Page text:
36 virile therapy (vajikarana) 243
37 Fevers (jvara) 251
  Causation - Classification and clinical features - treatment - Other fevers  
38 Pitta-induced bleeding disorders (Rakta pitta) 269
  Cause - Clinical features - Clinical outcome - Treatment  
39 Gaseous and hemorrhagic
lumps of the abdomen (gulma)
  Five types of lumps -Signs and symptoms - formulations in treatment - Abdominal lumps in women  
40 Polyurias (pramehas) 285
  Kaphaja Prameha - Pittaja Prameha - Vataja Prameha - Treatment - General measures  
41 Skin disorders including leprosy (kustha) 292
  Causation - Seven types of kustha - Other skin disorders (ksudra kusthas) - Treatment  
42 Phthisis (sosa) 302
  Causes - Premonitory signs and clinical course - Body processes as the basis of clinical features - Treatment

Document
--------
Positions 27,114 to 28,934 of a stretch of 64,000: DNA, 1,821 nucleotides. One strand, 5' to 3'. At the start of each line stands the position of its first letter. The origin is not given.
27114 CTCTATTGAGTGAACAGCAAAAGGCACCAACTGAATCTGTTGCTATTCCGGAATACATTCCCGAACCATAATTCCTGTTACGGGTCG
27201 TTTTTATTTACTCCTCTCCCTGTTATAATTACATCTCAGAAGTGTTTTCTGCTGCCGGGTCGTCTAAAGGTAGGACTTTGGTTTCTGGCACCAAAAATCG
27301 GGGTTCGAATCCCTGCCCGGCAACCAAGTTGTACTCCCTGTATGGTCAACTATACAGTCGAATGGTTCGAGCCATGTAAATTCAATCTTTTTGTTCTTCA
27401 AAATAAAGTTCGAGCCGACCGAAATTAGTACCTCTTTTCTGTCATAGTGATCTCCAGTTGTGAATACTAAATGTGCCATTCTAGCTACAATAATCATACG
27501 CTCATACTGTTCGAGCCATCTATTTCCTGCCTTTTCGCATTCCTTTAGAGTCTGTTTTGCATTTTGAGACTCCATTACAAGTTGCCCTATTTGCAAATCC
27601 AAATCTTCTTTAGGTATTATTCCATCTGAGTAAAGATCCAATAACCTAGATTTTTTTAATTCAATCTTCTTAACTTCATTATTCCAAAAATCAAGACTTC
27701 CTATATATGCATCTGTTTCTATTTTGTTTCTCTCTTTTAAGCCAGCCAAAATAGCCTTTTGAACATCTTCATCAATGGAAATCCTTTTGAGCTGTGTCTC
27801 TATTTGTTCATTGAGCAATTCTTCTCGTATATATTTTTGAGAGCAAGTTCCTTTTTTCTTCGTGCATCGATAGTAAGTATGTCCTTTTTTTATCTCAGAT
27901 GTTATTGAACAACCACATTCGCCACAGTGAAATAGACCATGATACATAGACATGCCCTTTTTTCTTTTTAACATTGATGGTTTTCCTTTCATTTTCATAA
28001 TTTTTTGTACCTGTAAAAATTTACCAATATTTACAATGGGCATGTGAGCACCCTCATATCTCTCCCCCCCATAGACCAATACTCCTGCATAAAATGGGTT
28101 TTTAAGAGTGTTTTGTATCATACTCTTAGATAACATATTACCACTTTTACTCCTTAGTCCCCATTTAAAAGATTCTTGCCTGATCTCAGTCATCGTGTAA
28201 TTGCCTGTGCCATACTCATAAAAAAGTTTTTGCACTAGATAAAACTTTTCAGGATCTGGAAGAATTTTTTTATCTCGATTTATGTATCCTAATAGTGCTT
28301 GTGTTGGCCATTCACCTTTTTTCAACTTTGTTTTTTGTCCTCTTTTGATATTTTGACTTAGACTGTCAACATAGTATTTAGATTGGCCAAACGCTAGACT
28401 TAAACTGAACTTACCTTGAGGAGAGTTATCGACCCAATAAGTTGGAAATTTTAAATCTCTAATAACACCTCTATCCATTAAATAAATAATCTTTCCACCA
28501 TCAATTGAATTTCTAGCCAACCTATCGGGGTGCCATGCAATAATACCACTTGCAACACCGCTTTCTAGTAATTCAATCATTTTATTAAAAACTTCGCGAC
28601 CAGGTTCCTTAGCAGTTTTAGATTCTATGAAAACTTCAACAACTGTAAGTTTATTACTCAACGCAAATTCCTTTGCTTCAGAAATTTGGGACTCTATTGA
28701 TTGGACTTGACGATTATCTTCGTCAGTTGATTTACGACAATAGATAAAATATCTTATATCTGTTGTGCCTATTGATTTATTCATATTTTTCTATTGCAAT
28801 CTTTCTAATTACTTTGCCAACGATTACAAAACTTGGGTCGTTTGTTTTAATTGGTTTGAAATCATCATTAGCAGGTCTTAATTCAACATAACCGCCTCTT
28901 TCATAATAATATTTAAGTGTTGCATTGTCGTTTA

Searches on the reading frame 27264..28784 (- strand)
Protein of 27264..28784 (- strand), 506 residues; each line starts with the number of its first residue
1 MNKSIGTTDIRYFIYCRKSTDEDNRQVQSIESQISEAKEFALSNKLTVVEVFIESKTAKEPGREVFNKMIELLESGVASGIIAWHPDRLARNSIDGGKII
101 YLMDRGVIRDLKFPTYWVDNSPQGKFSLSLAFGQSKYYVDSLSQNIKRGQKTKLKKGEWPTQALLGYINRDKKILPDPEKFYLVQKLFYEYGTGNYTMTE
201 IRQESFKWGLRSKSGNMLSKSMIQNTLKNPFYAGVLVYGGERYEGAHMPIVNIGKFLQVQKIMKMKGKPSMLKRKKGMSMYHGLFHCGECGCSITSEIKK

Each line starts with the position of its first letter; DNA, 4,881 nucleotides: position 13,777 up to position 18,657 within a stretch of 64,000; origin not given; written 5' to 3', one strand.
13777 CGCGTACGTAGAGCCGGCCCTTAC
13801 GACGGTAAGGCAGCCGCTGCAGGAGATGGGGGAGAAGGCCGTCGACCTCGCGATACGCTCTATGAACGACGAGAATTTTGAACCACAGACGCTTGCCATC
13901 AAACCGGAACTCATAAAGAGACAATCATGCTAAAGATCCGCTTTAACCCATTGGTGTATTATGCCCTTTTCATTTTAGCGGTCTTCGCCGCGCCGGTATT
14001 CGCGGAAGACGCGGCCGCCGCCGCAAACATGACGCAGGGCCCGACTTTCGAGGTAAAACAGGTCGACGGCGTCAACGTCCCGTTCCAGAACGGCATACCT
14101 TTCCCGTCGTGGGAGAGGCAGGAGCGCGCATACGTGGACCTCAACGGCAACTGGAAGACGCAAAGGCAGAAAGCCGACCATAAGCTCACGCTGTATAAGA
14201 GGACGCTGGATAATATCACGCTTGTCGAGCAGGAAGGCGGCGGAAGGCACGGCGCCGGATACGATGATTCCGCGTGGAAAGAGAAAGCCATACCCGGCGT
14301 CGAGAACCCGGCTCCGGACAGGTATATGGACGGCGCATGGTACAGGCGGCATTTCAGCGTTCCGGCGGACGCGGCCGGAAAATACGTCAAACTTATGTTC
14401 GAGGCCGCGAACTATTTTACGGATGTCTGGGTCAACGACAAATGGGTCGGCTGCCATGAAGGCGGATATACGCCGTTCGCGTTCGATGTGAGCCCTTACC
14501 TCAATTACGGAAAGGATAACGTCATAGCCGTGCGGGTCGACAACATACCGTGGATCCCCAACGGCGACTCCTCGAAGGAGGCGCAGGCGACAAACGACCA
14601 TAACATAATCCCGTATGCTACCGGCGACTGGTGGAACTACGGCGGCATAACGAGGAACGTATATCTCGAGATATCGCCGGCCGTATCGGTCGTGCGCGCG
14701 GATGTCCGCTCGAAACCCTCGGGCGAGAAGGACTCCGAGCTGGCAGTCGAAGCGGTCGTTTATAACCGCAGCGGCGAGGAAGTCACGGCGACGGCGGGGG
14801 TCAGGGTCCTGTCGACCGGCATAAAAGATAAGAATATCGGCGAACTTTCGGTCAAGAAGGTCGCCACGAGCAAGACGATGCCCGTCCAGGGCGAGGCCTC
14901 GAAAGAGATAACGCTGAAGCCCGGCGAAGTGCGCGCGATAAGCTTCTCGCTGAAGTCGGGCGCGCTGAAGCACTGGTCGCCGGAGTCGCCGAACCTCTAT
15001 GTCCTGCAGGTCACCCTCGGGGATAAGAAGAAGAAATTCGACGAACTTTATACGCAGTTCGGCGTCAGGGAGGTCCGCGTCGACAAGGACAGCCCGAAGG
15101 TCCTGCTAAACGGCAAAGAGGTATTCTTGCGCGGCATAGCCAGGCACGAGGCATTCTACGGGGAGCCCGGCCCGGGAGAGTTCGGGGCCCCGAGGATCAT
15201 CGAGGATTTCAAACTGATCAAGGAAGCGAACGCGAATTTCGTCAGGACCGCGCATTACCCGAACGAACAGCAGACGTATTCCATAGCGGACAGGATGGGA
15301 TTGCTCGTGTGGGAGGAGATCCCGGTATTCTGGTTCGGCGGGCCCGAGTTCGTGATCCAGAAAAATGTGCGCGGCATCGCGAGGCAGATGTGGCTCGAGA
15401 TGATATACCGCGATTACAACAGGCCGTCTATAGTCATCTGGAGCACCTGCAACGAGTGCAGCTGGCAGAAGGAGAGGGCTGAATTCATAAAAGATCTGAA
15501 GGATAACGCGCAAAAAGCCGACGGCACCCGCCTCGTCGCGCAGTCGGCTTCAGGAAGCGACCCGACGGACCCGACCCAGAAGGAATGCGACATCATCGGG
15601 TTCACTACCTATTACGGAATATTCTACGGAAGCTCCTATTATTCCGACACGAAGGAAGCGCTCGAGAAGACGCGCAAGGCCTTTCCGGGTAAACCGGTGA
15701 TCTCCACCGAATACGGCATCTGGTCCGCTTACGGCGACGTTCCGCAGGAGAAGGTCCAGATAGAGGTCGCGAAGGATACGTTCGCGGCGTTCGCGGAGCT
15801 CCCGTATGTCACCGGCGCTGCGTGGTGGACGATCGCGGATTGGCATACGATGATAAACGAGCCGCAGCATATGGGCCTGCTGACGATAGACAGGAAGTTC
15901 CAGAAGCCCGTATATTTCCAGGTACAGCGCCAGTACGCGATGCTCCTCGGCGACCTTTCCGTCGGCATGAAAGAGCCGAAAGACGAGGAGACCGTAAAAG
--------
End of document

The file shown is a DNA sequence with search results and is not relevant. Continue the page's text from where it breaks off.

43 Insanity (unmada) 310
  Classification on the basis of causation - Treatment  
44 Epilepsy (apasmara) 317
  Clinical features - Treatment - Delusional state in epilepsy - Disease begetting disease  
45 chest injuries and their sequelae (ksata ksina) 323
  Clinical features - Treatment - Diet - Formulations  
46 Swelling (svayathu) 328
  Classification - Sites - Treatment  
47 Abdominal disease with distension (udara) 328
  Classification - Treatment  
48 Piles (arsa) 348
49 Digestion and digestive disorders (grahani) 359
  Digestion - Digestive disorders - Treatment  
50 Disorders of pallor (panduroga) (anemias) 371
  Kamala - Earth eating (pica) - Jaundice with white stools  
51 Hiccup; shortness of breath (hikka; svasa) 377
  Causes and mechanisms - Types - Management  
52 Cough (atisara) 396
  Cause - Management  
53 Diarrhea (atisara) 396